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P119 Using adverse events in a tuberculosis trial to describe the tolerability of standard therapy
  1. CD Tweed1,
  2. G Wills1,
  3. AM Crook1,
  4. SK Meredith1,
  5. AJ Nunn1,
  6. CM Mendel2,
  7. SR Murray2,
  8. TD McHugh3,
  9. SH Gillespie4
  1. 1MRC Clinical Trials Unit at University College London, London, UK
  2. 2The TB Alliance, New York, USA
  3. 3Division of Infection and Immunity, University College London, London, UK
  4. 4University of St Andrews Medical School, St Andrews, UK

Abstract

Introduction and objectives The current standard treatment for pulmonary tuberculosis (TB) has been in use for several decades and the major risks associated with each of the four drugs (HRZE) are well recognised. However, large prospective trials with regular review and documentation of adverse events while taking HRZE are lacking.

We used the incidence of grade 3 and 4 adverse events (AEs) and serious adverse events (SAEs) in patients taking HRZE in the REMoxTB trial to investigate the overall tolerability of the regimen.

Methods Grade 3 or 4 AEs and SAEs (of any grade) for patients taking standard TB therapy were analysed. Events were labelled as occurring in the intensive phase, continuation phase or in follow-up (up to 18 months after enrolment). ANOVA and chi-square testing was used to test for significant differences in the incidence of events across the treatment phases. Logistic regression was used to investigate associations between baseline characteristics and on-treatment SAEs and withdrawal from treatment, death or relapse/treatment failure.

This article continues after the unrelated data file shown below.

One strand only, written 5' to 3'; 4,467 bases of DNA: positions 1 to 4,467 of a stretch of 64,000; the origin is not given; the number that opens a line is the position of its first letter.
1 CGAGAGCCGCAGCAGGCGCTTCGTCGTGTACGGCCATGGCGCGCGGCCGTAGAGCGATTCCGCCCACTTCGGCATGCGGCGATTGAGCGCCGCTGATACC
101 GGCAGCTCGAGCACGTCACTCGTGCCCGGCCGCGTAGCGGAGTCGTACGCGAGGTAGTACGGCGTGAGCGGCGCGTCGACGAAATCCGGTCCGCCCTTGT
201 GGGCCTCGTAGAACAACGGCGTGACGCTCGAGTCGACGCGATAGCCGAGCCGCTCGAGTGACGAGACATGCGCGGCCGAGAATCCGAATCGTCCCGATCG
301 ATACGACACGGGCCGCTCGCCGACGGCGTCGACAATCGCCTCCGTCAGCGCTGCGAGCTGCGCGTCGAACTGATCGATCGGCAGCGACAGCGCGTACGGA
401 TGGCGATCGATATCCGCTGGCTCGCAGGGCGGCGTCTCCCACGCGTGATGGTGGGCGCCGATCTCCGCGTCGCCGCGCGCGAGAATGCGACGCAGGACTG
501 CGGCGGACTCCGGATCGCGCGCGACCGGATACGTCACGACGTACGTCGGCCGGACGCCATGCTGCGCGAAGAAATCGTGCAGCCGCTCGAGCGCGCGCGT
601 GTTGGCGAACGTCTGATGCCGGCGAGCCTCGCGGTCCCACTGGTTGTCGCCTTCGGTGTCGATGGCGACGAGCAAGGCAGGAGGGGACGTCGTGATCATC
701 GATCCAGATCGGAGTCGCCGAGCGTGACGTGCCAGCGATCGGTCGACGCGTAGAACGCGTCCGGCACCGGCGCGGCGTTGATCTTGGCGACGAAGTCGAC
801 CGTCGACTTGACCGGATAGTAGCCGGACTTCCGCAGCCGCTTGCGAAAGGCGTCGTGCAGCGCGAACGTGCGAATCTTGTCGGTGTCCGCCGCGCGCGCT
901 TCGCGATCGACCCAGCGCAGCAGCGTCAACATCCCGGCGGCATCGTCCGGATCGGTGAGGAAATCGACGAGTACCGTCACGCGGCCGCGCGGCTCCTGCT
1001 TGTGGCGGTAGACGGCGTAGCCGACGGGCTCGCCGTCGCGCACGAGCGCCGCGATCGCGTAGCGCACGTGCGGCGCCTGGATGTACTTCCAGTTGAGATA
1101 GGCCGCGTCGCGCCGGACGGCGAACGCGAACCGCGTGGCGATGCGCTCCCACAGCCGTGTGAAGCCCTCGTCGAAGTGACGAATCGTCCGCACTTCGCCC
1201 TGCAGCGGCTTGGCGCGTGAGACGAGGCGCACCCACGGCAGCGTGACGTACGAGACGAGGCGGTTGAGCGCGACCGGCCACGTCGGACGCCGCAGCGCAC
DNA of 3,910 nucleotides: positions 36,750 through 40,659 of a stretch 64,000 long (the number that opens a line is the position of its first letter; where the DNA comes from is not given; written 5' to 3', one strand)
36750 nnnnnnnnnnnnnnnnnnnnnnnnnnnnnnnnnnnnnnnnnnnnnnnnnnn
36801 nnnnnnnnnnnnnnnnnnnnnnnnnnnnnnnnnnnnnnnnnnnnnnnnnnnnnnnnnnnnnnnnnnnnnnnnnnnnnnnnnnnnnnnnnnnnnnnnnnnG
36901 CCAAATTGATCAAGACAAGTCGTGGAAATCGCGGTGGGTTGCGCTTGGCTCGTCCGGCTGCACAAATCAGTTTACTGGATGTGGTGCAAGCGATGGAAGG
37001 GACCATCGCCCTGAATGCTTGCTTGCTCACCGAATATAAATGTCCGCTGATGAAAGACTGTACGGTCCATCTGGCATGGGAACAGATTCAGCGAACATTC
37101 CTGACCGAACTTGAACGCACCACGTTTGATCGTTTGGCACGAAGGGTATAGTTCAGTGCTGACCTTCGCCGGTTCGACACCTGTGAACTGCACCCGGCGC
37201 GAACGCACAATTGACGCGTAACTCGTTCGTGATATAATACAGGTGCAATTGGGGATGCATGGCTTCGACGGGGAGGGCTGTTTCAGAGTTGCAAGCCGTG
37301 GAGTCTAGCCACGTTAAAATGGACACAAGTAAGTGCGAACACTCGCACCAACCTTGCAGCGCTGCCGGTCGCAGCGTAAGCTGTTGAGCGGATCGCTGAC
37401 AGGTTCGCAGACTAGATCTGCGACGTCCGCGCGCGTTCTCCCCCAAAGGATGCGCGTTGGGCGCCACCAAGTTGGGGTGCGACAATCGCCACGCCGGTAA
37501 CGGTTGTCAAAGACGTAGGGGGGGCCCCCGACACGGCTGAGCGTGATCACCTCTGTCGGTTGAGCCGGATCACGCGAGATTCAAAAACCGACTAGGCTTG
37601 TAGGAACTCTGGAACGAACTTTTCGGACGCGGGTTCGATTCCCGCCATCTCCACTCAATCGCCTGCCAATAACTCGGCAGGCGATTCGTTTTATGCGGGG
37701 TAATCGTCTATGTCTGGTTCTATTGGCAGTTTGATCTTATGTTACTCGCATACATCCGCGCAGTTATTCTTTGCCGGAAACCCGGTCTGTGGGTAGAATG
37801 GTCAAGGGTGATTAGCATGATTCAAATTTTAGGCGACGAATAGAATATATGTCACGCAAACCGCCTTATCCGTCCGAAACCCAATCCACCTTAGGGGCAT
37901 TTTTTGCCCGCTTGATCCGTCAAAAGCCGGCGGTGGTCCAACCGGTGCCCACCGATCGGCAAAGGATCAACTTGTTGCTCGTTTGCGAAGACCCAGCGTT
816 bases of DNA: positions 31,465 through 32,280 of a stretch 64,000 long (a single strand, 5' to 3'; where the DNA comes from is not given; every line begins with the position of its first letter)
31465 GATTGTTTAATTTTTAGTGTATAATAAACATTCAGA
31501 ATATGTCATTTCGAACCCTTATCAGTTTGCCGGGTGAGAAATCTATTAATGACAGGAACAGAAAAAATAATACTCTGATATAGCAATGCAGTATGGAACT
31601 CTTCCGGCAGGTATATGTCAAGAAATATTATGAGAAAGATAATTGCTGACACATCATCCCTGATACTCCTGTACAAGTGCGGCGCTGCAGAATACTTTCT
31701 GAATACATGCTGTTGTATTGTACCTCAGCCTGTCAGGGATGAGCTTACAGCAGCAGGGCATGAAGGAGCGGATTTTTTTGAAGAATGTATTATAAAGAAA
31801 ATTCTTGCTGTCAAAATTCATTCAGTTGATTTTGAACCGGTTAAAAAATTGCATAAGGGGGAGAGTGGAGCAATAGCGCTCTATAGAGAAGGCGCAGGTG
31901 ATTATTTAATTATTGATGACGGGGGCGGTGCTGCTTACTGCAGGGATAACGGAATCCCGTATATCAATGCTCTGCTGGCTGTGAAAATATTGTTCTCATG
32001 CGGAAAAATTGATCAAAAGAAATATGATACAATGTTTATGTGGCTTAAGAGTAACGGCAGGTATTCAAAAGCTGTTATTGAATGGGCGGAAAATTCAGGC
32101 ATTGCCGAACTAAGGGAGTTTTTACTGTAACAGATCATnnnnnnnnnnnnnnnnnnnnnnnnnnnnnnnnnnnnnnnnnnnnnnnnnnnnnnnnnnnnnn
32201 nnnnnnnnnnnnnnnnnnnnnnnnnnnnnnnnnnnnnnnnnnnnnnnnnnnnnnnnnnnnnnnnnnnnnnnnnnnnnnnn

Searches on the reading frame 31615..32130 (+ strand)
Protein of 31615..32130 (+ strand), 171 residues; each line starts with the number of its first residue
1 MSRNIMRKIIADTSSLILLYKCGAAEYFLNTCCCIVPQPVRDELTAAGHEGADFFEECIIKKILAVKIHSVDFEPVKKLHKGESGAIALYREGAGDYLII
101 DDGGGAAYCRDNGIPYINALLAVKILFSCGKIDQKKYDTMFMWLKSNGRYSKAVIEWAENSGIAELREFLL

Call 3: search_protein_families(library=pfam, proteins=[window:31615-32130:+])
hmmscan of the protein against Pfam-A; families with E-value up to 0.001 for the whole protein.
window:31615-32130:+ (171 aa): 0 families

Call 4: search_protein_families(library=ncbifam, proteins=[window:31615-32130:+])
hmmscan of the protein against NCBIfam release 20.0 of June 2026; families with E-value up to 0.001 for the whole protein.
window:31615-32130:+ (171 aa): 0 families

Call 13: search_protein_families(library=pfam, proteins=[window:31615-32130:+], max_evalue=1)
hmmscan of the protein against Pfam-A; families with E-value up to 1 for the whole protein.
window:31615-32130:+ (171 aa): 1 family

Results 201 (31.5%) of 639 patients taking standard therapy experienced grade 3/4 AEs or SAEs during treatment. AEs, SAEs, and withdrawals from treatment occurred most frequently in the intensive phase (see Table). Of 116 SAEs reported 84 (72.4%) improved or resolved and were most commonly respiratory (16.4%), gastrointestinal (6.9%), and infection (5.2%) related. There were 10 deaths in follow-up due to suicide, trauma, TB relapse, and acute illness. Logistic regression detected a significant association between on-treatment SAEs and withdrawal (p < 0.001) or death (p < 0.001), but not relapse/treatment failure (p = 0.611). HIV-positive status (OR 4.25, p = 0.016) and lower baseline weight (OR 1.46, p = 0.023) were associated with the reporting of on-treatment SAEs.

Discussion AEs and SAEs were predominantly reported in the intensive phase, probably due to a combination of TB and effects of medication. However most deaths occurred in follow-up and were unrelated, emphasising the impact that social circumstances have on TB patients. The lack of significant association between SAEs during treatment and relapse/treatment failure provides reassurance that a complicated treatment period can end with successful treatment of TB. The association between SAEs on treatment and lower weights at baseline and HIV infection reinforces the need to monitor these patients closely.

Abstract P119 Table 1

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